For the maybe three of you who don’t already know this, Keith was honored on the field at Dodger Stadium on October 7 as the Veteran of the Game. At every home game, the Los Angeles Dodgers honor an active duty or retired military member with an on-field ceremony and free seats for his or her family. Keith’s friend Steve Cole, himself an amazing Army officer, nominated him for this honor. (Thank you, Steve!) It was an incredibly memorable evening for us, capped off by a Dodgers win against the Atlanta Braves to clinch the National League division title and advance to the National League Championship Series!
I want to apologize to my Facebook friends for the onslaught of photos and status updates about that evening. I blame every one of them on my being an extremely proud wife! But my pride is not the reason for this post. This post is to acknowledge the incredible amount of support the Dodgers organization and its fans show for our military. Keith and I were humbled by the onslaught of cheers, handshakes, and kind words he received that evening.
Let me point out that the Dodgers could not have asked for a better Veteran of the Game. Anyone who knows Keith knows that he pretty much eats, sleeps, and breathes baseball. I can also think of few people who love LA—Keith’s hometown—as much as he does. So simply setting foot on the field of Dodger Stadium was a dream come true for him.
The Dodgers’ Veteran of the Game program is run by the wonderful Laura Levinson, the team’s Manager of Community Programs. She told us to arrive at the ballpark an hour ahead of time, which we managed to do despite the infamous LA traffic. Laura escorted Keith down to the field, where he thought he was simply going to chat with her until the national anthem began. But it just so happened that his all-time favorite baseball player, Steve Garvey, was there to throw out the first pitch. Laura arranged for them to meet, a cameraman filmed them talking, and then Keith was interviewed about it on the big screen. He also had a chance to give Don Mattingly his 2-14 CAV pin for good luck before standing on the first base line and saluting the flag for “The Star-Spangled Banner.” (The pin proved lucky that night; not so much for the NLCS thus far!)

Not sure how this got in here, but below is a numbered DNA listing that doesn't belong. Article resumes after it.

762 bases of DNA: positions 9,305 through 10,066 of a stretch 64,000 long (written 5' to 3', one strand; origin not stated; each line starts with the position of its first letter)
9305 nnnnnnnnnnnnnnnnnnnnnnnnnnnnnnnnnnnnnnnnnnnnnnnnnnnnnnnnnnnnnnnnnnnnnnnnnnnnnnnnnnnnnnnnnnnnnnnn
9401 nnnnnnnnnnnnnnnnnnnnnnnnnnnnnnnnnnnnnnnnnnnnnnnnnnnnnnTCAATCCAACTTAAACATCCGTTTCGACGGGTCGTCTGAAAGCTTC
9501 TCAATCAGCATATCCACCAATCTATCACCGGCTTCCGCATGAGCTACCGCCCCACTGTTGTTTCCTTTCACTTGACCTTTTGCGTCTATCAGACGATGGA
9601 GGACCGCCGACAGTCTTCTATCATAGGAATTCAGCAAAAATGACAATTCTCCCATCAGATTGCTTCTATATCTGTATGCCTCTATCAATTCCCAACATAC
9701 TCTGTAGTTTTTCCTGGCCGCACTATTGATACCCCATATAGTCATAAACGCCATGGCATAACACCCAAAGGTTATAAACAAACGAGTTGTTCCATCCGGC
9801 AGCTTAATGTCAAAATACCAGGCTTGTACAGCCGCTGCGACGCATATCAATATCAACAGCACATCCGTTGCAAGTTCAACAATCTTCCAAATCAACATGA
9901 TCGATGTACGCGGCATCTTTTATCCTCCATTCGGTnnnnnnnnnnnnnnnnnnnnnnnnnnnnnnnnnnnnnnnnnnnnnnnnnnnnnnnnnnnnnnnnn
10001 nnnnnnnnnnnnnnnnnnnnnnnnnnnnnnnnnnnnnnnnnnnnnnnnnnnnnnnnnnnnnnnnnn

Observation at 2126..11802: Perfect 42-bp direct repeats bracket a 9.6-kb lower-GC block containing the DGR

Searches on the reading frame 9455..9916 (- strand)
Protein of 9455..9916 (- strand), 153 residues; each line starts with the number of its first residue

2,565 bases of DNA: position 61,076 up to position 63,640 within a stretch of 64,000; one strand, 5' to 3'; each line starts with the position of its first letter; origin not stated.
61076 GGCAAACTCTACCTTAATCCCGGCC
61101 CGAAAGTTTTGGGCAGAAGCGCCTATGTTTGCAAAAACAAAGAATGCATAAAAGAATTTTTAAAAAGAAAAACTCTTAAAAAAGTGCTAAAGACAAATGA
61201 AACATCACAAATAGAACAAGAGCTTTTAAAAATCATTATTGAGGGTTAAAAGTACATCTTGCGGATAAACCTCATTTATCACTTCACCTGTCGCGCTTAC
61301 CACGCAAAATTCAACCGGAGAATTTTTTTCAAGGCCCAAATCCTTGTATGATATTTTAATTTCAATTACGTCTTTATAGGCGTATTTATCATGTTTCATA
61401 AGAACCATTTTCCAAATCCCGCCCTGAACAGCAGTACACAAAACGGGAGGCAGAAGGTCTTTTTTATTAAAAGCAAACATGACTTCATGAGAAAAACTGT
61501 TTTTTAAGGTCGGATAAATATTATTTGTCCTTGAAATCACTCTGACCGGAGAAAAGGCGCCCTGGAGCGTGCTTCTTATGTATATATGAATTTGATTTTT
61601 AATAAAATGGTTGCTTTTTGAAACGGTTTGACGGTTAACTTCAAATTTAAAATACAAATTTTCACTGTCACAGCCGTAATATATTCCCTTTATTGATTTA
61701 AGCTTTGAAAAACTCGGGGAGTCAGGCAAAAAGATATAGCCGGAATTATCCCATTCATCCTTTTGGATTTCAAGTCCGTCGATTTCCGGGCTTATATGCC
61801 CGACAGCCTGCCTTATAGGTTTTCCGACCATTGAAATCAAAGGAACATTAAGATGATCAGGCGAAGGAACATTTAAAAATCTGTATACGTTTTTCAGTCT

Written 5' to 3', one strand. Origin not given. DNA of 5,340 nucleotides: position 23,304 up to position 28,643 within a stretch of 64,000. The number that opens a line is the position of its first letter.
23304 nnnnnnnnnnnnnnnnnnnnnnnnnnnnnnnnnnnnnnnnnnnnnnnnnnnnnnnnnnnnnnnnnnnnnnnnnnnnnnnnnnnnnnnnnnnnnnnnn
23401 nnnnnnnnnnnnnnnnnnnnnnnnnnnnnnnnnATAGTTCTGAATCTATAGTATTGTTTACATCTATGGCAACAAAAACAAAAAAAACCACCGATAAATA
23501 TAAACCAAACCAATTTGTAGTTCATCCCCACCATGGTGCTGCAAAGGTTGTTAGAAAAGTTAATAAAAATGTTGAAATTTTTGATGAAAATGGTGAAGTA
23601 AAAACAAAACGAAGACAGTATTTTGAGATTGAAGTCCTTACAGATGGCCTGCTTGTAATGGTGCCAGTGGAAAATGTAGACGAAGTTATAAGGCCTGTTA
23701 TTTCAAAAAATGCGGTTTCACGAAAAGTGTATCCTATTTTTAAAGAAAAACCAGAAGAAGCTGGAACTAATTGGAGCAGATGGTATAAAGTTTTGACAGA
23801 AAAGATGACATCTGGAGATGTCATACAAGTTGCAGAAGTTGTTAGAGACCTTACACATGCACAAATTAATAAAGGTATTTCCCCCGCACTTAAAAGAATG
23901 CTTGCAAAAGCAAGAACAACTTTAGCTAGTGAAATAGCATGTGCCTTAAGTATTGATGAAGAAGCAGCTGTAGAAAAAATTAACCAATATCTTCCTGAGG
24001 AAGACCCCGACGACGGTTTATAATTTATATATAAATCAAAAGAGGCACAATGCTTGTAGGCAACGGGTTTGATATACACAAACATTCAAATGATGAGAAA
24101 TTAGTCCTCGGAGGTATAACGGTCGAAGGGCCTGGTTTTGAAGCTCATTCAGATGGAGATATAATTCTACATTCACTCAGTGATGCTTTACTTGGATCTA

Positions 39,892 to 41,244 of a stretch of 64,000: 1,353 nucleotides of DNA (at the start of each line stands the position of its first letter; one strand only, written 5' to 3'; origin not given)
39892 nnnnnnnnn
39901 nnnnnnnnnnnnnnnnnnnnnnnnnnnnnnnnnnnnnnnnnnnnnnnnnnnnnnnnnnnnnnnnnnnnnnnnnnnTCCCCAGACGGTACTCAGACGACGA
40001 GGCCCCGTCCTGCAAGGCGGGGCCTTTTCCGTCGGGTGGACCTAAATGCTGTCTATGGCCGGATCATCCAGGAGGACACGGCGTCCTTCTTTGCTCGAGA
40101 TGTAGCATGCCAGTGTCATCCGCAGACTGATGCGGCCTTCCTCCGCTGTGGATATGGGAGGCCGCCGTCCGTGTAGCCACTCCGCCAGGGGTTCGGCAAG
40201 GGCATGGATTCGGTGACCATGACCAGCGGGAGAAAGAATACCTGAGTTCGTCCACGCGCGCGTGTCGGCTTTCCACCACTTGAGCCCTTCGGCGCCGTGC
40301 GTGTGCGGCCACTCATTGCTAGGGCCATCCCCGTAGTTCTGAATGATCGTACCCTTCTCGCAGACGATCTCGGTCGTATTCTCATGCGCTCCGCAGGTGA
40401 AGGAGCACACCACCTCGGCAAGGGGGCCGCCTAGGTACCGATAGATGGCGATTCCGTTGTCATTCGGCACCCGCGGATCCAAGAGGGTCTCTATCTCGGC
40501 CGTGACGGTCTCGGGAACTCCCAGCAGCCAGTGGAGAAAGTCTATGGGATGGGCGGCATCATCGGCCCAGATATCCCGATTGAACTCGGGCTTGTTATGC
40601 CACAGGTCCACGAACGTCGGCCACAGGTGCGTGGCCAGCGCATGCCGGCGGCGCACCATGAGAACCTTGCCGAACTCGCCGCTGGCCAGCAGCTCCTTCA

The actual ceremony honoring Keith took place in the middle of the third inning. He stood on the field just next to the Dodgers’ dugout, looking sharp in his dress blues, as the announcer said a few words about his career and then asked the crowd to give him “a warm Dodger Stadium welcome.” Everyone cheered loudly. Many stood up. It was an incredible moment.
But for me, it wasn’t the highlight of the evening. For me, the best part came after the ceremony. As Keith passed the dugout on his way back to the seats, several Dodgers players hurried over to shake his hand or to pat him on the back. Then, as he made his way up the aisle toward me, so many fans rushed over to thank him for his service. It was breathtaking for me to watch.
But it didn’t end there. We still had to make our way back to the Dodgers office so that Keith could change out of his uniform. As we did, fans kept stopping him to shake his hand and to thank him for his service. Every time we’d start to move again, more people would surround him. And it wasn’t because he was a famous ballplayer or a celebrity. It was simply because they wanted to thank and show respect for a veteran. What an unbelievable feeling for both of us!
Big-city folks sometimes get a bad rap for seemingly being out of touch with the military. Dodgers fans also often get a bad rap for supposedly being bullies. But I didn’t see any of that in these fans, so many of whom went out of their way to simply thank a member of the military. (Even later in the game, when a rowdy man in a Braves jersey stumbled into our section looking for trouble, everyone just heckled him good-naturedly until he left. I saw no indication of Dodgers fans being jerks!)
Every MLB team supports our troops by holding at least one Military Appreciation Day per season. Many (including the Dodgers) give free or discounted tickets to military members. But what the Dodgers do—taking a few minutes out of every single game to honor a veteran—is truly incredibly.
I did some research and found that several other MLB teams, including the Washington Nationals and the Houston Astros—also go above and beyond for the military. In a future post, I will highlight what some of those teams do. But for now, I want to send a huge thank-you to the Dodgers players and staff (especially Laura Levinson) for supporting our nation’s veterans. You are all part of an organization that is truly a class act, and for that, you will always be winners in my book!
As I write this, the Dodgers are down three games to one against the St. Louis Cardinals in the NLCS, and are less than two hours away from taking the field for game five. We need a big rally! Let’s Go Dodgers!!!